- Do I need a building permit and what does this involve?
- What colours are available?
- What are the choices with glass?
- Will the conservatory require heating?
- Can the conservatory be opened up to the rest of the house?
- How long will the project take?
- What other issues could arise with zoning, body corporates, resource consents etc?
- What type of foundation and floor is required?
Do I need a building permit and what does this involve?
A free standing closed in structure under 5m2 does not require a permit.
Closing in an existing patio, veranda or similar structure under 5m2 does not require a permit.
Building work in connection with a porch or a veranda that is attached to an existing building and is on the ground or 1st storey level and does not exceed 20m2 in size, does not require a permit.
Any other conservatory or sunroom will require a permit.
The owner must agree with the conservatory manufacturers as to whose responsibility it is to obtain the necessary consents before construction begins.
To obtain a permit, design drawings must first be completed and then engineering calculations, for the structure as designed, must be provided.
What colours are available?
We have a standard range of 35 powder coat colours and 6 anodised colours. More information can be found here.
What are the choices with glass?
Roof glazing will need to be safety glass and it would be normal to specify a solar control option for anti fading and also double glazing to control condensation and heat loss. New Zealand glazing standards will dictate human impact and protection from falling requirements.
Other considerations include double glazing to walls and tinted glass for privacy.
Will the conservatory require heating?
The Auckland climate is such that conservatories seldom require additional heating, careful selection of glass will suffice in most cases.
Can the conservatory be opened up to the rest of the house?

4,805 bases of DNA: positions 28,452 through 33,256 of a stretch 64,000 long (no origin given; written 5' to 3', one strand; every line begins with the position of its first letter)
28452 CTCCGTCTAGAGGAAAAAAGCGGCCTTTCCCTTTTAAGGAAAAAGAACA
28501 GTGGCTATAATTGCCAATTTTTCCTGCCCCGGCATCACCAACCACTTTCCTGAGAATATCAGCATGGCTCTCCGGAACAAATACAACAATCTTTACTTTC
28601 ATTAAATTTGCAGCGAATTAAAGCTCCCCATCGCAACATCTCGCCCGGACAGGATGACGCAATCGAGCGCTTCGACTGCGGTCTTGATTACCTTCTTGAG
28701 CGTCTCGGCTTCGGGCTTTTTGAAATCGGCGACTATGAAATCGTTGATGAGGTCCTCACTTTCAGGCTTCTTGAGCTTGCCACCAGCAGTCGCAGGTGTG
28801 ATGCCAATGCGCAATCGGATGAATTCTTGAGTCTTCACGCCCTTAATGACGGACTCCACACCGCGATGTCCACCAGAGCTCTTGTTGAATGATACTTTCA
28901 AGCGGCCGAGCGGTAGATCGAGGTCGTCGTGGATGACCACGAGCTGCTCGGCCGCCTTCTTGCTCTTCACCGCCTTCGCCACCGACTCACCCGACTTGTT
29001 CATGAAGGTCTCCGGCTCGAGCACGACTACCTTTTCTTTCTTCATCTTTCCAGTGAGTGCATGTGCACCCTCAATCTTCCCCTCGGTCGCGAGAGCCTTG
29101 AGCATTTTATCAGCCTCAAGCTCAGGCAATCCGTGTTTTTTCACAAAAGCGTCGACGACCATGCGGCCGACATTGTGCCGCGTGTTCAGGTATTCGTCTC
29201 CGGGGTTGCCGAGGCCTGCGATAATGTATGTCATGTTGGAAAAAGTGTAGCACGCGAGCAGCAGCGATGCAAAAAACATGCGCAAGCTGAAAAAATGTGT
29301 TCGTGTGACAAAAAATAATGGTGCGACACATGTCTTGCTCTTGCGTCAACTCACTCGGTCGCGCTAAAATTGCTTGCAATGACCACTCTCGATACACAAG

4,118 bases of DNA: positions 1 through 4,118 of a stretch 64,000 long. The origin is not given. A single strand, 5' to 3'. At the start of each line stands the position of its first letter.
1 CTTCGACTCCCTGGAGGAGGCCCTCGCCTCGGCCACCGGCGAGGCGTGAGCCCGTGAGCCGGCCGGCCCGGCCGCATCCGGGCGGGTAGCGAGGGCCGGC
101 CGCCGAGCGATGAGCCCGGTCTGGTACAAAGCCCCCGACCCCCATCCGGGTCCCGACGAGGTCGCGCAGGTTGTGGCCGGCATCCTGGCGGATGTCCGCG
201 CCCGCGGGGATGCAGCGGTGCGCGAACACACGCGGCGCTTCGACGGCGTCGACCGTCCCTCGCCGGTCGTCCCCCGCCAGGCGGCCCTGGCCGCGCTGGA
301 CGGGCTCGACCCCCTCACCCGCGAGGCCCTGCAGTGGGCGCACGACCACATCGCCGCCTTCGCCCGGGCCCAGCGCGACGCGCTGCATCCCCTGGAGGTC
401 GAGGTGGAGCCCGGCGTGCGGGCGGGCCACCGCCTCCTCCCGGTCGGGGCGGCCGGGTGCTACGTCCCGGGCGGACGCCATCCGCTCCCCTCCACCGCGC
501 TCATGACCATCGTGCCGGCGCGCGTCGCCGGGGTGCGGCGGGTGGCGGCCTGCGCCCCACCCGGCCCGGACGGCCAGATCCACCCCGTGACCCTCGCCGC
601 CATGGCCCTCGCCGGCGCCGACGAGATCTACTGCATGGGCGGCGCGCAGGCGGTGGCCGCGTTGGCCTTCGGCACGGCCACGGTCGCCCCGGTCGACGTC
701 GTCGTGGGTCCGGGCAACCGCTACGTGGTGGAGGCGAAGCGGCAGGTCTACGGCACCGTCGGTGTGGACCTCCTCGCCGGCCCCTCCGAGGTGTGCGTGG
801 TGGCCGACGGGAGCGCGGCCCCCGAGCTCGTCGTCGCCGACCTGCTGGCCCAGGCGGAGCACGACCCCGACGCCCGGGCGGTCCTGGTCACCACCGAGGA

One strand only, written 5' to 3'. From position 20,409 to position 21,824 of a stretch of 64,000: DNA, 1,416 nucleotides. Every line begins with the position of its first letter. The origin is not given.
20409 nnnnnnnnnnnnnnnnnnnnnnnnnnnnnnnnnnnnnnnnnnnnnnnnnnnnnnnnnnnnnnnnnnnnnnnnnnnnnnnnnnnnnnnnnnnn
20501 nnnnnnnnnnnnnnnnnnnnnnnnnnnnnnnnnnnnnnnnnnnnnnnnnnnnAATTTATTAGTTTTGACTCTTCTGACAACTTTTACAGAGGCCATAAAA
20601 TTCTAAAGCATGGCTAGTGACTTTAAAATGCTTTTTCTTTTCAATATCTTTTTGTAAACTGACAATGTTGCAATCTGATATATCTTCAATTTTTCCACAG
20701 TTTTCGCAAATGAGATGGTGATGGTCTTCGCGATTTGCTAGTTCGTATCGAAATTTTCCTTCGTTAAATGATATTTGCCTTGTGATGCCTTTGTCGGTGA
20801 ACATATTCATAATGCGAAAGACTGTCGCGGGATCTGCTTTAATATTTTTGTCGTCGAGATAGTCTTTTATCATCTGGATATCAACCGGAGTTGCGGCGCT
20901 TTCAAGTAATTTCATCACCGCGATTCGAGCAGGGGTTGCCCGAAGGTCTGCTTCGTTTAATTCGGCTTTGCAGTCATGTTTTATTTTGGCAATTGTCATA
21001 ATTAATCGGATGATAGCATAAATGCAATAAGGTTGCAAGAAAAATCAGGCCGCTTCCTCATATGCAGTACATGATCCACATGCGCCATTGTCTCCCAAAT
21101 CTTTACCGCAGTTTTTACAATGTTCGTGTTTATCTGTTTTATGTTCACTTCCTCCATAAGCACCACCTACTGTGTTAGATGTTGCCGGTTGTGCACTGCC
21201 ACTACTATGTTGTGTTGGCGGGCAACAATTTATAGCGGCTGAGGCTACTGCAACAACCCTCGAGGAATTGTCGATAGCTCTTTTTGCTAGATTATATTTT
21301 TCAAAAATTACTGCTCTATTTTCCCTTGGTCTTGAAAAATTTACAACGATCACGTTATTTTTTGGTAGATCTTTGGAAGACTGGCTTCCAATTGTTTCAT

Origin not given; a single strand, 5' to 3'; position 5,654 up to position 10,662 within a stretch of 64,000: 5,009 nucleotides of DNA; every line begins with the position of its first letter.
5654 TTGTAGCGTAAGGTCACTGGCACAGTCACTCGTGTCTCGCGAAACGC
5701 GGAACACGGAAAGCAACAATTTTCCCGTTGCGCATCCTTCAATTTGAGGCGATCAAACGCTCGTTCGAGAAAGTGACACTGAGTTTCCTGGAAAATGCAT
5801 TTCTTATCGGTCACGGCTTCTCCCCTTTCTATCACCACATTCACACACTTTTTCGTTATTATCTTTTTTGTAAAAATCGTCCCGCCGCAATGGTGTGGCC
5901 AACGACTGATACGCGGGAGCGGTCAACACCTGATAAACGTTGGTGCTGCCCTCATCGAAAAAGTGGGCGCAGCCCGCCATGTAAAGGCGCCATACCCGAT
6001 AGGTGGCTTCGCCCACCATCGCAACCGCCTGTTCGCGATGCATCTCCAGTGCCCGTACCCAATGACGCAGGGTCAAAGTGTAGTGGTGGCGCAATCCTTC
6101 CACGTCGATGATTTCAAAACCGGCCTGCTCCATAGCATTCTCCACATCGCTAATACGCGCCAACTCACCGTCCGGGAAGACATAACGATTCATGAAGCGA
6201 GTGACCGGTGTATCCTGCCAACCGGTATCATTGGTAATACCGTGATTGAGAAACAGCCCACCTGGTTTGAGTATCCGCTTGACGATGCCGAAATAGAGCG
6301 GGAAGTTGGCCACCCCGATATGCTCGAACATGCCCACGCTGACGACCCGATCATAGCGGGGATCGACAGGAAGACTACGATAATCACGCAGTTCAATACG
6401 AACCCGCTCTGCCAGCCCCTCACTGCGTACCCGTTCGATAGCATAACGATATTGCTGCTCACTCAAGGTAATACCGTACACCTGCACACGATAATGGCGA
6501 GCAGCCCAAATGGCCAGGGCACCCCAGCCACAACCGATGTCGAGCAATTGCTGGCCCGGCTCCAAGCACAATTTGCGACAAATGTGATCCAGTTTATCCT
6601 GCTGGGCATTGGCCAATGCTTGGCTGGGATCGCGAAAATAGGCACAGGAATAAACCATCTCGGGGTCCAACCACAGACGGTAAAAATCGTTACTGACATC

In some cases a door between the house and the conservatory will be required to control heat losses from the existing house.
This door may be existing but if a window exists it can be replaced by a door. Some of the best conservatories we have completed are where the wall between the house and the conservatory is removed to create a large open space.
How long will the project take?
2-3 months to get plans and engineering details onto a plan to present to council, another month in council and maybe extra time if the council has queries, or requires resource consents.
Once permitted the manufacture time is 4 weeks and then 3 weeks on site to install. Total time frame is 5-6 months.
What other issues could arise with zoning, body corporates, resource consents etc?
Every conservatory project is unique in terms of location, complexity and design. In some cases aspects of the design may require further consideration by the council or permission from neighbours or a body corporate.
Is the property on a subdivided section, will the conservatory be close to the boundary? The council could also be interested in flooding assessments, stability hazards and permability issues in some specific cases.
A resource consent application can be made, at an extra cost, for the council to asses the impact on the environment.
What type of foundation and floor is required?
Many of our conservatories originate from the desire to close in an exposed deck. In some cases this can be achieved with no further work required to the deck. New council requirements may require a damp course or additional strengthening to upgrade to a habitual space.
A crawl space under a timber deck is required but if this is not available a concrete foundation and poured concrete floor can be used. Insulation to subwalls is a good idea if linings need to be removed to inspect for rot or decay.